Now, back to the present day. The Wildcats have enjoyed an even more successful follow-up campaign, reaching the quarterfinals of the NCAA Championships for just the fourth time in school history with a 4-2 win over No. 7 Florida on Thursday in Stanford, Calif.
In the wake last year's loss to USC, Emery foretold of his team's success this season.
"What we'd like to think is that this match isn't the end of a season, but the beginning of a great run next year," Emery said at the time. "We're returning our top five players who played today. They will be a year older. While certainly we're all smart enough to understand you need to take advantage of these situations when you have them, the positive is we're in a good position (next year) with a very talented group returning that really cares about each other a lot."
How fitting is it then that, one year to the day after UK's 2010 season ended at the hands of the Trojans, the Wildcats will face off against USC with a chance to take a special 2011 season to the next level?
"Yes (it is fitting)," Emery said. "While we would like to play the No. 2 team in the country in a later round, this is what it is. For us to win a national championship and for us to break through and go to the Final Four, we're going to have to beat the best teams."
The challenge that the two-time defending national champion Trojans will present is a momentous one, but these Wildcats are up for it. UK has notched two wins over top-10 teams already this season en route to a school-record 29 wins. Along the way, a deep group has made for some stirring comebacks and heart-pounding finishes.
In this week's win over Florida, a victory that avenged an Southeastern Conference championship loss to the Gators, the Wildcats overcame a loss by No. 1 singles star Eric Quigley with wins by each member of the bottom half of the rotation. No. 6 singles player Tom Jomby punctuated the afternoon, coming back after losing the opening set without winning a game to clinch the match for UK.
The Nantes, France, native has struggled when losing opening sets during his freshman season, but the Sweet 16 was the second time Jomby has come back from such a deficit to clinch a match against Florida.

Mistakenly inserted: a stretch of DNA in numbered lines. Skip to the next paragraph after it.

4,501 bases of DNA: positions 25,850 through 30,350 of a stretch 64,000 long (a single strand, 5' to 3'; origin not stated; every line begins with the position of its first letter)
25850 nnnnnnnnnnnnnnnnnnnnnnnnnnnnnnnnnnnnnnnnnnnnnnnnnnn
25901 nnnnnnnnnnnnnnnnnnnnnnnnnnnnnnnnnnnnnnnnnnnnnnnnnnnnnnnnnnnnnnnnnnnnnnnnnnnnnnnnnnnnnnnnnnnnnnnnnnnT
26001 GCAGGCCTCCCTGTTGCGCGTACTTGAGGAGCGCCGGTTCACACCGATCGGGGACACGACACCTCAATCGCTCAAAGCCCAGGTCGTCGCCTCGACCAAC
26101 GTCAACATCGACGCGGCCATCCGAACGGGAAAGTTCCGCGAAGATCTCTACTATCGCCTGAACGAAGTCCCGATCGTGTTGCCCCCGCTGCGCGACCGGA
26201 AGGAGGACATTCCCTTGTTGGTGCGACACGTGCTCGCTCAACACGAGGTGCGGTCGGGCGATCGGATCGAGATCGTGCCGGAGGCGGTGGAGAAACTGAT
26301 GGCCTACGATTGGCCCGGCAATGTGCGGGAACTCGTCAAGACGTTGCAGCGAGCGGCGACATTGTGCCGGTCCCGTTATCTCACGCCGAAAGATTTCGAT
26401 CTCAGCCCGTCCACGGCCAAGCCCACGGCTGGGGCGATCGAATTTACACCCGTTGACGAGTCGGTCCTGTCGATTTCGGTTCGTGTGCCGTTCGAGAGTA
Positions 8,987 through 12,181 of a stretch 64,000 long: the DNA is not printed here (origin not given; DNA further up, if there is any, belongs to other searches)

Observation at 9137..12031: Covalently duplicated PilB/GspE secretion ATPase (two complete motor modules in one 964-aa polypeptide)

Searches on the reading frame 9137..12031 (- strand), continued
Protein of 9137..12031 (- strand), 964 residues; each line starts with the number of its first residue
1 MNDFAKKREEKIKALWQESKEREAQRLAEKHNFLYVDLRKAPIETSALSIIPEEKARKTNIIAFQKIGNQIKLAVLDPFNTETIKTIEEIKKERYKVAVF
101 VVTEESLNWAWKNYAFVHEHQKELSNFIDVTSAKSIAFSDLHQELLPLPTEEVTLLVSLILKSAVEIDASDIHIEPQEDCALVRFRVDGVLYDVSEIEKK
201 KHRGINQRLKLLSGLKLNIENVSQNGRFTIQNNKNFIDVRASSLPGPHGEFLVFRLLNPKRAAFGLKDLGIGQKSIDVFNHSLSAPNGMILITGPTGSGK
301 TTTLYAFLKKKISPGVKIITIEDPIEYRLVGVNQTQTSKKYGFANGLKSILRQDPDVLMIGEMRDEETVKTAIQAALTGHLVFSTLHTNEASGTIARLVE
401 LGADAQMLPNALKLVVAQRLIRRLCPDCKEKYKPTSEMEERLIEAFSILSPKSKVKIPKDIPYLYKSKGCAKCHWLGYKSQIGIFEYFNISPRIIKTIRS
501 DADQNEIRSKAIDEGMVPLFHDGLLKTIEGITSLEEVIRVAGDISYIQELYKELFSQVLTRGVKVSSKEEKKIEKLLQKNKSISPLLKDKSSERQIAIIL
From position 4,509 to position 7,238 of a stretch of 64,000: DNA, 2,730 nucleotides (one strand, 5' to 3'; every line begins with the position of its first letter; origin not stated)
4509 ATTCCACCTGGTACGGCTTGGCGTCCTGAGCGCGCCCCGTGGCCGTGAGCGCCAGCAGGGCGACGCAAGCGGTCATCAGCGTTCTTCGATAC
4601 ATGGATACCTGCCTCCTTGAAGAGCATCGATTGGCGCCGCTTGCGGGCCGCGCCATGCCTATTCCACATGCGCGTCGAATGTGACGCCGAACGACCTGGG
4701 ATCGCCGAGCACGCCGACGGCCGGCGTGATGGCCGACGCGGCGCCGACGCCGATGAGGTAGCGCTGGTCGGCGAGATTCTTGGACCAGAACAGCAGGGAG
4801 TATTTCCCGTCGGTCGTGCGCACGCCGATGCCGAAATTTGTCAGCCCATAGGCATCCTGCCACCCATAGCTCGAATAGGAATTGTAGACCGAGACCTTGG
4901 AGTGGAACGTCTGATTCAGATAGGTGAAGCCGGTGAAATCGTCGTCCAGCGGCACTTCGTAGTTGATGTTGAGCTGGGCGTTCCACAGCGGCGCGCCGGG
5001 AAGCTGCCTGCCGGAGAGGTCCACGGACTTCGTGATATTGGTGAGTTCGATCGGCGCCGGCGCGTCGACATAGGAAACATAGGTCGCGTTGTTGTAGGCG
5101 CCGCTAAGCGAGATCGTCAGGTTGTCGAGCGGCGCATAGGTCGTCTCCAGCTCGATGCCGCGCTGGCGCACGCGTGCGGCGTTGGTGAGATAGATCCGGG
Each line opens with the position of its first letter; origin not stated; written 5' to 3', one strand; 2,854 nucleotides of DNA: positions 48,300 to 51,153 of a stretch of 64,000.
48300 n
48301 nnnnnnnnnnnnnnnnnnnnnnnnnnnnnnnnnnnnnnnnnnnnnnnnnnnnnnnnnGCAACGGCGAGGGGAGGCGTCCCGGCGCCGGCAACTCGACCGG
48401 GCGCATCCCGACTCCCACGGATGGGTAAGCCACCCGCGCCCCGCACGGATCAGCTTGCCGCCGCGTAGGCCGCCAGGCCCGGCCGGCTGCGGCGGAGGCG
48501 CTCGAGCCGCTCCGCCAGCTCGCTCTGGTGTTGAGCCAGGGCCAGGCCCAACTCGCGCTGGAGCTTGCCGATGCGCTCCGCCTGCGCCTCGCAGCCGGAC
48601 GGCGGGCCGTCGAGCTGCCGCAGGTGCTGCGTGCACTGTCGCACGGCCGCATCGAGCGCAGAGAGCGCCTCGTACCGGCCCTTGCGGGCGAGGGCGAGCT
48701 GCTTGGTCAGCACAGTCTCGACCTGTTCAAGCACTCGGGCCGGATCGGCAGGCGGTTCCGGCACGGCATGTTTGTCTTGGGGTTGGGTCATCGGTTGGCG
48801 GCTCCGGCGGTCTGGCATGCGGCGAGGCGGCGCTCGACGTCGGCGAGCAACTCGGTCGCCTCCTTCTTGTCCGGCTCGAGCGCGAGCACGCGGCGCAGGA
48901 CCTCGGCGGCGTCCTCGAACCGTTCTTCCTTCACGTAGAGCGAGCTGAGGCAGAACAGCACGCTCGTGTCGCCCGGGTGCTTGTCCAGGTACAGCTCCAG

To a man, these Wildcats refer to their team as a "family" above all else. Jomby is by far the newest member of that family, having arrived at UK in January of this year, but fellow France natives Anthony Rossi, Alex Musialek and assistant coach Cedric Kauffman have helped ease the integration process for him and pave the way for his big wins against Florida.
"The other French guys on the team have really tried to mentor him and bring him along through the year," Emery said. "They've helped him learn how important it is to not go away in those matches emotionally and our guys have done a really good job of that."
That sort of team-first attitude really typifies what UK has been about all year. Tennis at the college level is truly a team sport: no single player can win or lose any given match. The fact that the Wildcats have so willingly embraced that concept helps explain, in large part, why the Wildcats are where they are.
"We feel like we're a really talented team, but the best part about our team is our intangibles," Emery said. "Our guys take a lot of pride and ownership of the program. We're constantly trying to stress to them that it's their program and I think they really take that to heart."
Throughout this 2011 season, it has been impossible to predict which of these Wildcats would step up on any given day. Jomby, Anthony Rossi and Alberto Gonzalez led the way against Florida, but it was Alex Musialek that won the clincher against Louisville to advance to the Sweet 16. Quigley has had his share of his big moments and is currently ranked sixth in the nation, while Brad Cox has been the man at times in his senior season.